Latest Sloan Digital Sky Survey Stories
Led by Berkeley Lab scientists, the Sloan Digital Sky Survey’s BOSS is bigger than all other spectroscopic surveys combined for measuring the universe's large-scale structure
Some six billion light years ago, almost halfway from now back to the big bang, the universe was undergoing an elemental change.
Pitt team used Sloan Digital Sky Survey to determine that the merger of double white dwarfs is a plausible explanation for Type Ia supernovae.
Astronomers from University of Pittsburgh seeking to find the true color of our very own Milky Way have revealed that it is so white that it would resemble a fresh blanket of snow to the naked eye.
Berkeley Lab scientists and their Sloan Digital Sky Survey colleagues use galactic brightness to build a precision model of the cosmos.
The Milky Way galaxy continues to devour its small neighboring dwarf galaxies and the evidence is spread out across the sky.
Astrophysicists have found evidence of black holes destroying stars, a long-sought phenomenon that provides a new window into general relativity.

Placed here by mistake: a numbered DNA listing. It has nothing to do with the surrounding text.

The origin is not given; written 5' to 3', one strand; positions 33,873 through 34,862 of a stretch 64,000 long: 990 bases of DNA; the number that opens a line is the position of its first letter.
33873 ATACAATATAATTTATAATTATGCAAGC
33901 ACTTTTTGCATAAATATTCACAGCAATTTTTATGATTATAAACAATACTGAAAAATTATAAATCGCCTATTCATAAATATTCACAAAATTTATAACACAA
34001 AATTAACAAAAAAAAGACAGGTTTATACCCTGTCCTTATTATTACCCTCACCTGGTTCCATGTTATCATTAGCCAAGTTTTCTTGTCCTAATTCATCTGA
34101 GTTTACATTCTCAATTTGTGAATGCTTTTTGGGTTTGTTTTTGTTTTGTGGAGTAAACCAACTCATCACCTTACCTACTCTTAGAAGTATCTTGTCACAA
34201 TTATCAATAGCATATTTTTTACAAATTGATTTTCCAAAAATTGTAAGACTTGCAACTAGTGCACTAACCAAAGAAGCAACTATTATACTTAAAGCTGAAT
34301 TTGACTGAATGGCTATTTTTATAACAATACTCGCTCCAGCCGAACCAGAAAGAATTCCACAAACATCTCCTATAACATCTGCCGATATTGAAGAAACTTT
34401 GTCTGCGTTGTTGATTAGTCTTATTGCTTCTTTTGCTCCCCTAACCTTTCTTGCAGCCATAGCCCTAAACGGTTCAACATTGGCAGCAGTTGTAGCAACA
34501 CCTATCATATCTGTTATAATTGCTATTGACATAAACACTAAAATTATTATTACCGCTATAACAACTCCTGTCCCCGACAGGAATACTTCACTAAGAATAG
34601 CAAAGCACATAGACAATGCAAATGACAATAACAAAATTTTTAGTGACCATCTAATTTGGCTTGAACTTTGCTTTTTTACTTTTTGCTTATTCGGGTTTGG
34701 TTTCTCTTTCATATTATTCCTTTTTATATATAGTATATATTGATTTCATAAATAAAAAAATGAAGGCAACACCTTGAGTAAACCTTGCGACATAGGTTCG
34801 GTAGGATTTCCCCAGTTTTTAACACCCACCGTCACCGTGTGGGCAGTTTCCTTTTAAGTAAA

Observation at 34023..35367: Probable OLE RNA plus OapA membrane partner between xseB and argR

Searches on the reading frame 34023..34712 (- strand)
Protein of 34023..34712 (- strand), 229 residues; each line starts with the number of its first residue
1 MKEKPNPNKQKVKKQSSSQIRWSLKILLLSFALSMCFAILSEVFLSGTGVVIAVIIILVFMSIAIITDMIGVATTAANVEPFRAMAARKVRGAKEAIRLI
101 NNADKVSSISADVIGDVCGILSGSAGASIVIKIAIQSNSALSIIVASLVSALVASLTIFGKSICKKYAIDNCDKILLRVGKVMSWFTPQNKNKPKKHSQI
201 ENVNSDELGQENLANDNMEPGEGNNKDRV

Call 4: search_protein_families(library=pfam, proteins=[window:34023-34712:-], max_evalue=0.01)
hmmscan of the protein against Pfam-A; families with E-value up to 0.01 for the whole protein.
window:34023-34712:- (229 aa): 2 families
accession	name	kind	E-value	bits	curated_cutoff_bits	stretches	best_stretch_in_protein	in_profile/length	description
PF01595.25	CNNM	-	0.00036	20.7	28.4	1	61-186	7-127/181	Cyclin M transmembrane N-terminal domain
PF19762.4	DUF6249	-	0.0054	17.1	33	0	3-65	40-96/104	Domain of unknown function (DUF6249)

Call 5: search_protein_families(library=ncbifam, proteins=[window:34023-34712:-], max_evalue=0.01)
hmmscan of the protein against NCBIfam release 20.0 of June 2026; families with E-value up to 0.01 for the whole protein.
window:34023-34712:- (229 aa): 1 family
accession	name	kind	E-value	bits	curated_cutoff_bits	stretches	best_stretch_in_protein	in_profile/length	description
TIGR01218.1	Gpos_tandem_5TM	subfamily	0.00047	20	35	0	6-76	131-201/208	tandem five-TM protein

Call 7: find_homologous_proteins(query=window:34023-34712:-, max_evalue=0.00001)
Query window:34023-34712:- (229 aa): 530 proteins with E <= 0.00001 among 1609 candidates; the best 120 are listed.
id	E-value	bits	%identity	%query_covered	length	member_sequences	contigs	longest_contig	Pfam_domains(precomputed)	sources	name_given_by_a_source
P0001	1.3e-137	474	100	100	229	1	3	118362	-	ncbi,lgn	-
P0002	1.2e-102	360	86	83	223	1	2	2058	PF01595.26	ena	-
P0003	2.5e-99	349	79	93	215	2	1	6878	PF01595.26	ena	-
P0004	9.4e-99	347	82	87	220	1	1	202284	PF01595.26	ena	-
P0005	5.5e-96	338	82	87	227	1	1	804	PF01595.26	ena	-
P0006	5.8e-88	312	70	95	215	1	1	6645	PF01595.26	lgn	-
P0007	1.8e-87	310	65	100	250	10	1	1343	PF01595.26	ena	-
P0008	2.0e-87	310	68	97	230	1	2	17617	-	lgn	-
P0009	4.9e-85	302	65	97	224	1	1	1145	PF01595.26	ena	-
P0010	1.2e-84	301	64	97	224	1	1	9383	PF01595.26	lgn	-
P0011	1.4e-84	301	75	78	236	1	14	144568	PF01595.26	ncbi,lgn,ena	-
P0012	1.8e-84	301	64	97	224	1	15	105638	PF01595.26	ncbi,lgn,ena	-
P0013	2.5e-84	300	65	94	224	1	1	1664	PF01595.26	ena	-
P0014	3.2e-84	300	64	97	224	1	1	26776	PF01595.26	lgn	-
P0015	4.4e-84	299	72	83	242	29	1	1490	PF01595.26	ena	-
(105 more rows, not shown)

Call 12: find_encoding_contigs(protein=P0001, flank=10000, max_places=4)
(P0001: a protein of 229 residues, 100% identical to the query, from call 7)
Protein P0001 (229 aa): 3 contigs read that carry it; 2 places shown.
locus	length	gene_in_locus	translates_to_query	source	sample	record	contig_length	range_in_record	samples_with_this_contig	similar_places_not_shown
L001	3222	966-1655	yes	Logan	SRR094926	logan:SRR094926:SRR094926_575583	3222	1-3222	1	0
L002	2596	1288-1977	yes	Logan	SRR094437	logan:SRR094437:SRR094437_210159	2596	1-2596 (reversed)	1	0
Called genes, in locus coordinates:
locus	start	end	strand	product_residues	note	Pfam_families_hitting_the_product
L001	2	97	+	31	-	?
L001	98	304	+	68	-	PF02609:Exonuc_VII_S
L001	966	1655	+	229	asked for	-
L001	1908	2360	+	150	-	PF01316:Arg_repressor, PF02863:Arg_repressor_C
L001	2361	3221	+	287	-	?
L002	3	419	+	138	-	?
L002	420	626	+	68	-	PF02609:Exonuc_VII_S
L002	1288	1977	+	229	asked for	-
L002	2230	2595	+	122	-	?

Stanford University astrophysicist Risa Wechsler andother researchers have found that only four percent of galaxies are similar to the Milky Way galaxy.
The biggest 3-D map of the distant universe ever made, using light from 14,000 quasars â€“ supermassive black holes at the centers of galaxies billions of light years away â€“ has been constructed by scientists with the third Sloan Digital Sky Survey (SDSS-III).
Astronomers at the California Institute of Technology (Caltech), University of Illinois at Urbana-Champaign (UIUC), and University of Hawaii (UH) have discovered 16 close-knit pairs of supermassive black holes in merging galaxies.